Tip-ups don’t require your undivided attention, so kids can play and frolic until the cry; "Flag up!" grabs everyone’s attention. It’s then a scramble to the hole where everyone peers down the hole, shouts encouragement and wonders in anticipation of what’s on the other end of the line. Usually, you take turns so everyone has a chance at catching a fish. In between, you can roast hot dogs, make hot chocolate or play games. Take along a shanty to serve as a warming shelter. Tip-ups are a great way to get the entire family involved in a simple form of ice-fishing. Regulations on using tip-ups vary from state to state so be sure to check your state’s fishing guide.

Remember that during the winter the water will be clearer than during the open-water fishing months. Wave action, vegetation, algae blooms and micro-organisms that would normally cloud the water and make fish less spooky in the summer are not a factor in the winter. Fish have plenty of time to inspect your offering under the ice and their lower metabolism makes them even pickier.

Even though it would seem like it would be dark under the ice all of the time, panfish and other game fish seem to be more active early and late in the day. In fact, some of the best winter crappie fishing takes place after dark. Try to plan it so you’re on the ice when these flurries of activity take place. Pike and perch are voracious sight feeders and remain active during mid-day, but walleye and bluegills are notorious for going into a feeding frenzy right at sunset.

One mistake beginning anglers make is they drill a hole and then sit and wait. Instead of waiting for the fish to come to you, a better plan of attack is to go find the fish. Fish in the winter tend to not move very much, so you need to go find them if you’re not having success.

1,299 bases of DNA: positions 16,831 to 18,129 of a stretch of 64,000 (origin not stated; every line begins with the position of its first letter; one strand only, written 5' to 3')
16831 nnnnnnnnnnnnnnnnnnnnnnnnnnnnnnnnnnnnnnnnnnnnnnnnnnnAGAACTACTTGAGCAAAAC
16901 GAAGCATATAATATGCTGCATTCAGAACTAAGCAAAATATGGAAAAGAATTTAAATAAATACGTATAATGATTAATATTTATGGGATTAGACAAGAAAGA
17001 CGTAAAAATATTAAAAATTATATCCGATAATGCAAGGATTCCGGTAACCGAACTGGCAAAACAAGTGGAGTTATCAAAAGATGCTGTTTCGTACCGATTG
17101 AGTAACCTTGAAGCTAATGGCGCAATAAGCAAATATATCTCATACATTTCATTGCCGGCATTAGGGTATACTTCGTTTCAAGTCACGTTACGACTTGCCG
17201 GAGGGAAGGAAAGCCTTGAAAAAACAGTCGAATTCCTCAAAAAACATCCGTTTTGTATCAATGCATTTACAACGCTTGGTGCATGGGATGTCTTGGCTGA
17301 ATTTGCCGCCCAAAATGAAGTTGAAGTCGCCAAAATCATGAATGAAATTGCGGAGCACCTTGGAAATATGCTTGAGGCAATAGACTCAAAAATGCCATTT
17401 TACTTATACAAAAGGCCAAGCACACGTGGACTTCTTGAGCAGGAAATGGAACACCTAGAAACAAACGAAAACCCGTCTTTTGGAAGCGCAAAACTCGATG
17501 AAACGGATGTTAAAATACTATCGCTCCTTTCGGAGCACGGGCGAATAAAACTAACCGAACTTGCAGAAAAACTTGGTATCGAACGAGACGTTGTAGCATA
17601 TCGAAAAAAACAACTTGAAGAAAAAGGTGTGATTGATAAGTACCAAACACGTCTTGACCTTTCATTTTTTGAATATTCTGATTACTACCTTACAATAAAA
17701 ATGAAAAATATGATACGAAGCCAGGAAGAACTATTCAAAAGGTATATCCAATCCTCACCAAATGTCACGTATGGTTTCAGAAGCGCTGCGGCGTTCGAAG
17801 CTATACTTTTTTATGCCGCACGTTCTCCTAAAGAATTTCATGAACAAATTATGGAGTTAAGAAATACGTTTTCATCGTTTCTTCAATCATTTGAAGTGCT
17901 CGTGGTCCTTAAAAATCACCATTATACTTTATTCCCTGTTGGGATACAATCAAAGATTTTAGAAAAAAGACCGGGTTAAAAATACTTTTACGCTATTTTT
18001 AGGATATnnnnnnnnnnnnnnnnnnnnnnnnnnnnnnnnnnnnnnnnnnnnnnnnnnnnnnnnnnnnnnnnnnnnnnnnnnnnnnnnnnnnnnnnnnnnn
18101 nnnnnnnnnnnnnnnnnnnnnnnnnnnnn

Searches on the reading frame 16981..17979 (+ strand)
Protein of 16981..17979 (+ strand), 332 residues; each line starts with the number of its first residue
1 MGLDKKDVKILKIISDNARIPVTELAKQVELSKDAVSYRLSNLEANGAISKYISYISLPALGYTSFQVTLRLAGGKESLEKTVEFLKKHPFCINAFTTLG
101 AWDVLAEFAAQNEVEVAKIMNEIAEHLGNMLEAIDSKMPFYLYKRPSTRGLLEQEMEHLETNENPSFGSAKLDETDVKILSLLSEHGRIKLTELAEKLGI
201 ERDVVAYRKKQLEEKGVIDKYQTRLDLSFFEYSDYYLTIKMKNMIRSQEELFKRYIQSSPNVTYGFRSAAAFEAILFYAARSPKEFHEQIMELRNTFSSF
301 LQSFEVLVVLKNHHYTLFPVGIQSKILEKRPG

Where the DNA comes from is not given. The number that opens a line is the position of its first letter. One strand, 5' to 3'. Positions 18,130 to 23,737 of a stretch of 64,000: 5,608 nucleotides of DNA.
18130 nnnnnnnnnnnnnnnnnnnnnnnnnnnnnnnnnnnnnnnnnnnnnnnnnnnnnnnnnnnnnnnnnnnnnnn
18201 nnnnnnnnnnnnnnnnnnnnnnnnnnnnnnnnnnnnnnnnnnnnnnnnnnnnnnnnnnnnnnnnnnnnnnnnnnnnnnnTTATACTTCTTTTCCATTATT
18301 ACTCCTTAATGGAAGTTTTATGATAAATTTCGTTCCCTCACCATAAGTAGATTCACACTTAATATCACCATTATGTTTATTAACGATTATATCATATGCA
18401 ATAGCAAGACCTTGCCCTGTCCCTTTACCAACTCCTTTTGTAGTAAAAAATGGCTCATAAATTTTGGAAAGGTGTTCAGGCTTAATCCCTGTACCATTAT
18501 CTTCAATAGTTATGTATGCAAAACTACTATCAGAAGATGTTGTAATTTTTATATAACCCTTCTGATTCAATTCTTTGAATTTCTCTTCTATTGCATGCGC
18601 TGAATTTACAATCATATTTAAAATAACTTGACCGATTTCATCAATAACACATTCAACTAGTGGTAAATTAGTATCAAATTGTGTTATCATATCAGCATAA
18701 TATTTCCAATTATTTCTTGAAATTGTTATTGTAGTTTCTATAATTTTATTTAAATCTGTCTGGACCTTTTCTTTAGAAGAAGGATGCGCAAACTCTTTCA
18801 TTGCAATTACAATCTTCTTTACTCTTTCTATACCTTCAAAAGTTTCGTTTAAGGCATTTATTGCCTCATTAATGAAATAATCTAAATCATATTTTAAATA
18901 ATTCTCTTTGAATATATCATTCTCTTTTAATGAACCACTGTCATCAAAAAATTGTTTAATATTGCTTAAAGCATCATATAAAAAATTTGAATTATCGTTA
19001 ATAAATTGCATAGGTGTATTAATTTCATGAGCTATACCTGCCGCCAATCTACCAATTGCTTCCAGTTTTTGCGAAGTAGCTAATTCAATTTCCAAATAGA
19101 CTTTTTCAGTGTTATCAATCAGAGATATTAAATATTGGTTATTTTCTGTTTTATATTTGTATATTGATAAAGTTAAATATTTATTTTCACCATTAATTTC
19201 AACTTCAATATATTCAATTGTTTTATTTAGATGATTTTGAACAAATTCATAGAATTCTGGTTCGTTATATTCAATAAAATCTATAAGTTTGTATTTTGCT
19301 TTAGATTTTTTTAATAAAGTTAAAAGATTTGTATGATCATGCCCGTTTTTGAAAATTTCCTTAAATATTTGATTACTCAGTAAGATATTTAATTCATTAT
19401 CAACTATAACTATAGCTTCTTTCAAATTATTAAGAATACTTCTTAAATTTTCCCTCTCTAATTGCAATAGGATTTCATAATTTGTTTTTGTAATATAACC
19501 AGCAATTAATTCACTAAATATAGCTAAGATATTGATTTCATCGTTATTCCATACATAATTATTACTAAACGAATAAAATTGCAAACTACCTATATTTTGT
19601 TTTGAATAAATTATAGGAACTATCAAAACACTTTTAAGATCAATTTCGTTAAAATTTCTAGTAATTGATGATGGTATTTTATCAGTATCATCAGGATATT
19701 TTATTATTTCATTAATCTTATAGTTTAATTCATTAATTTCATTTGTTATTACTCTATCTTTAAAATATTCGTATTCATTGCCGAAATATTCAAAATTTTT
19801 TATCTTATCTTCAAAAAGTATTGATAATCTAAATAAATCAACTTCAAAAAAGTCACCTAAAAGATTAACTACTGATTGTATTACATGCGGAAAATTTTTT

It’s understandable why you wouldn’t want to punch a bunch of holes if you’re using a conventional spud or ice chisel. It’s too much work! At the very least, invest in a good, hand ice drill. A sharp ice drill or auger can go through a half foot of ice in a hurry. And the easier it is for you to make a hole, the more holes you’re going to drill.



When targeting panfish, a 4- or 5-inch hole is adequate. The smaller the hole, the easier it is to drill. Take the time to drill a series of holes before you start fishing. That way all of the commotion will be over and the fish will have a chance to calm down. When you need to move, the holes will already be there. Move every half hour or so until you find some fish.

Augers make the task of drilling holes even easier and are a godsend when the ice is thick. Power augers are perfect for creating 7- to 10-inch holes necessary when targeting pike, walleye and other bigger game fish. The bigger the hole, the easier it is to get a sizeable fish through it. Bigger holes tend to freeze up less quickly, too.